In the 5G context, dynamic scaling of Edge and Cloud Computing resources, i.e., the on-runtime, on-demand provisioning of the amount and type of server resources, plays a key role for the performance guarantee of time- and mission-critical applications. On the contrary, a priori, static resource provisioning fails to deal with unanticipated changes in resource demands [27]. Resource scaling can also be classified as either Vertical or Horizontal. With the term Vertical Scaling, we refer to the ability of increasing/decreasing the capacity of existing Virtual Machines (VMs) or containers by dynamically adding/removing CPU cores, RAM or storage; on the other hand, Horizontal Scaling deals with the activation/deactivation of servers and the number of virtual machines or containers to be placed in them. The interested reader can refer to [28] for a complete survey on Cloud elasticity. Leontiou et al. [29] proposed a hierarchical vertical and horizontal scaling framework for Cloud services. At the bottom level, fuzzy Takagi-Sugeno systems were used to model the dynamic operation of the VMs and a robust controller was designed to guarantee the Quality of Service (QoS) requirements and a stability analysis was discussed. At the top level, an unbounded knapsack problem was solved in order to simultaneously tackle the application placement within the active servers and the load balancing of the incoming requests into the VMs. Saikrishna et al. [30] proposed an algorithm to develop a multi-objective switching controller that ensured asymptotic stability with pole placement and addressed the problem of performance management of a web-server hosted on a private Cloud. Moreover, in [31], Grimaldi et al. used a PID gain scheduler to horizontally scale the available resources dynamically and achieve a desired CPU use. Similar to our work, the authors tried to maintain the control error close to zero by splitting the operating spectrum of each VM to distinct regions and solving an optimization problem to calculate the controller gains within them. Finally, the authors of [32] used operating regions, as well, and designed specific models to represent the behavior of each one of them; multiple fixed PI feedback controllers which alternated on runtime based on the operating region, comprised a switching control system that dynamically allocated CPU capacity to the VMs in order to achieve a desired average response time.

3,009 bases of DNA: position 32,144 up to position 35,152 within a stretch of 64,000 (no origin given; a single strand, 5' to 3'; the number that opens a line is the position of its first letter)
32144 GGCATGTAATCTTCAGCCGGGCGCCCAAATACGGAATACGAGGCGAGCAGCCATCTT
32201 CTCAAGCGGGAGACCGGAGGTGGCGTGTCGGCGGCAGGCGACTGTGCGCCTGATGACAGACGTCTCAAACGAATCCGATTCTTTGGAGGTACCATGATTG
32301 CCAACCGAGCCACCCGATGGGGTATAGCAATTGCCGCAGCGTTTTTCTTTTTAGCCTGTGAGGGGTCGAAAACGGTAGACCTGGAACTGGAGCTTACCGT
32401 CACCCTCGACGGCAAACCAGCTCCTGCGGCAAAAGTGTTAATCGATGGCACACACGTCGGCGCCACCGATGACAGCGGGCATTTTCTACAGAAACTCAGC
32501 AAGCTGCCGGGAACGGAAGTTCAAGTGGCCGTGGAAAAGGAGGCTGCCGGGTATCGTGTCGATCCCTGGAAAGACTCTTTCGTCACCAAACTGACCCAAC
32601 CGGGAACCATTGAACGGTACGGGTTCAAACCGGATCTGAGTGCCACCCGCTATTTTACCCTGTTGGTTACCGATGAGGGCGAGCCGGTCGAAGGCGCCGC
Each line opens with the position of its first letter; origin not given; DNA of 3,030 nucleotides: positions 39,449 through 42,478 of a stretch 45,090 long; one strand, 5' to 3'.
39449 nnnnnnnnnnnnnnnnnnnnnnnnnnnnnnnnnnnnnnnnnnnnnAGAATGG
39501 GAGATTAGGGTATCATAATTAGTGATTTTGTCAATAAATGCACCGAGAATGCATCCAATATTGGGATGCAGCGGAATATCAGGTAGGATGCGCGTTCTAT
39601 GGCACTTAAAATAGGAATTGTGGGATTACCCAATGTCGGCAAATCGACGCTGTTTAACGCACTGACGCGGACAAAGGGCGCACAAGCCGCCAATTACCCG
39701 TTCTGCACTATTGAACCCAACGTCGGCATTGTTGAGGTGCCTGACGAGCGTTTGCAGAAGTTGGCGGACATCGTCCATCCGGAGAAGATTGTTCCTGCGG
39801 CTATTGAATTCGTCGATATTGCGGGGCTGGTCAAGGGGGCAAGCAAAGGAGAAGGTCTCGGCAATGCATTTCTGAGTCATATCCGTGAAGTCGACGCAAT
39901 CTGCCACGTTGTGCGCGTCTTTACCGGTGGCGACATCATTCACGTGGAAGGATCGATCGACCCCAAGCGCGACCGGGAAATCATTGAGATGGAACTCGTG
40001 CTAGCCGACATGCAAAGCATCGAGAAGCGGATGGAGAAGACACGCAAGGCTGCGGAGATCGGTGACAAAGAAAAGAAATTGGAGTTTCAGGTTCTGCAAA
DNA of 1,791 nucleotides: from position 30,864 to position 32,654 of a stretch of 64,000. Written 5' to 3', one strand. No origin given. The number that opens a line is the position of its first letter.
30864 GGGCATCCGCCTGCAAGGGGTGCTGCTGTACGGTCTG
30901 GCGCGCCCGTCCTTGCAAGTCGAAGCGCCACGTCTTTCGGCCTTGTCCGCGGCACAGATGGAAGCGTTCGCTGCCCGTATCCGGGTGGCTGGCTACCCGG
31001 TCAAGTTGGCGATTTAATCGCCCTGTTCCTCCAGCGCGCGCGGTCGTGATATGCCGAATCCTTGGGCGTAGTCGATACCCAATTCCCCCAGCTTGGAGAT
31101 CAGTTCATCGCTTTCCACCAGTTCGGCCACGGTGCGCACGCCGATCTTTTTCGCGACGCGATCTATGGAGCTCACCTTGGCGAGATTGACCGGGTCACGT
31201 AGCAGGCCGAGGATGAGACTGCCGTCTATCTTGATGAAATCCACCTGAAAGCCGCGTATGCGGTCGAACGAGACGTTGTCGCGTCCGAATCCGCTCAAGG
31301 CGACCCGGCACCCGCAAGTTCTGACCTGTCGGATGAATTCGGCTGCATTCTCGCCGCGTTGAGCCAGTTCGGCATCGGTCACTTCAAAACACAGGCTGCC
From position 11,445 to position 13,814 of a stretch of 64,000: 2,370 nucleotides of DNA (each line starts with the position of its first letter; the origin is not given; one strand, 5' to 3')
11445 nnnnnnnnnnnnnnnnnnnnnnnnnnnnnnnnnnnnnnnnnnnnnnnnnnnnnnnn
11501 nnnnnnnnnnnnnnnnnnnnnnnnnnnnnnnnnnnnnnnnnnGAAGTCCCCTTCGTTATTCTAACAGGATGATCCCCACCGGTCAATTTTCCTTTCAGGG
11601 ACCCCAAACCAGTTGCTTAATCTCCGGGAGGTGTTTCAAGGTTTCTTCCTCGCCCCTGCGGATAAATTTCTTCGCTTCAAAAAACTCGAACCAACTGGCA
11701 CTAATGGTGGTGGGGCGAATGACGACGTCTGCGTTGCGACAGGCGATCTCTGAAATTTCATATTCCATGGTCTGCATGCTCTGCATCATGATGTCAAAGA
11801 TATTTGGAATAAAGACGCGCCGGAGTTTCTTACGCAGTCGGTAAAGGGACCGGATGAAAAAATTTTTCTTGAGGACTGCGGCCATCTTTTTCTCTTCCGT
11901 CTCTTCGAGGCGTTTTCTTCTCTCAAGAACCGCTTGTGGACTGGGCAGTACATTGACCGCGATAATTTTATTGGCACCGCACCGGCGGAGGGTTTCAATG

Contrary to Cloud Computing, little attention has been given to the dynamic resource scaling in Edge Computing settings. The resource provisioning problem on Edge Computing is usually dictated by the computation offloading strategy. Computation Offloading is the process of redirecting the heavy processing tasks of mobile or IoT devices to a nearby Edge Computing infrastructure for execution. Most of the proposed computation offloading studies used fixed modeling and static resource provisioning for the Edge Computing resources. However, these resources are, as we mentioned earlier, limited and a dynamic resource scaling approach is necessary to guarantee QoS. Jia et al. [33] proposed a load balancing framework for geographically spread cloudlets, i.e., small-scale data centers or clusters of computers designed to quickly provide Cloud Computing services to mobile and IoT devices, within close geographical proximity. The operation of each cloudlet was modeled with the use of queuing models and static provisioning of cloudlet resources was adopted. A scalable load balancing algorithm was then used to minimize the maximum average application response time of the cloudlets. In [34], the authors presented a comprehensive analysis on energy consumption modeling in Edge Computing settings. These models were classified as either static, flow-based or time-based. Furthermore, considering various network parameters, the energy consumption in Cloud and Edge Computing related scenarios was discussed. The experimental results demonstrated that computation offloading can significantly reduce the energy consumption of IoT devices. MAGA [35] proposed a mobility-aware, genetic algorithm-based decision system that aimed to improve the offloading success rate and reduce the energy consumption on mobile devices while the response time requirements were met. Frequent user mobility patterns were inferred via a tail matching sub-sequence mobile access prediction method and a modified genetic algorithm decided which components of the work flow were to be offloaded or executed locally otherwise. The resource provisioning of the cloudlets was considered static.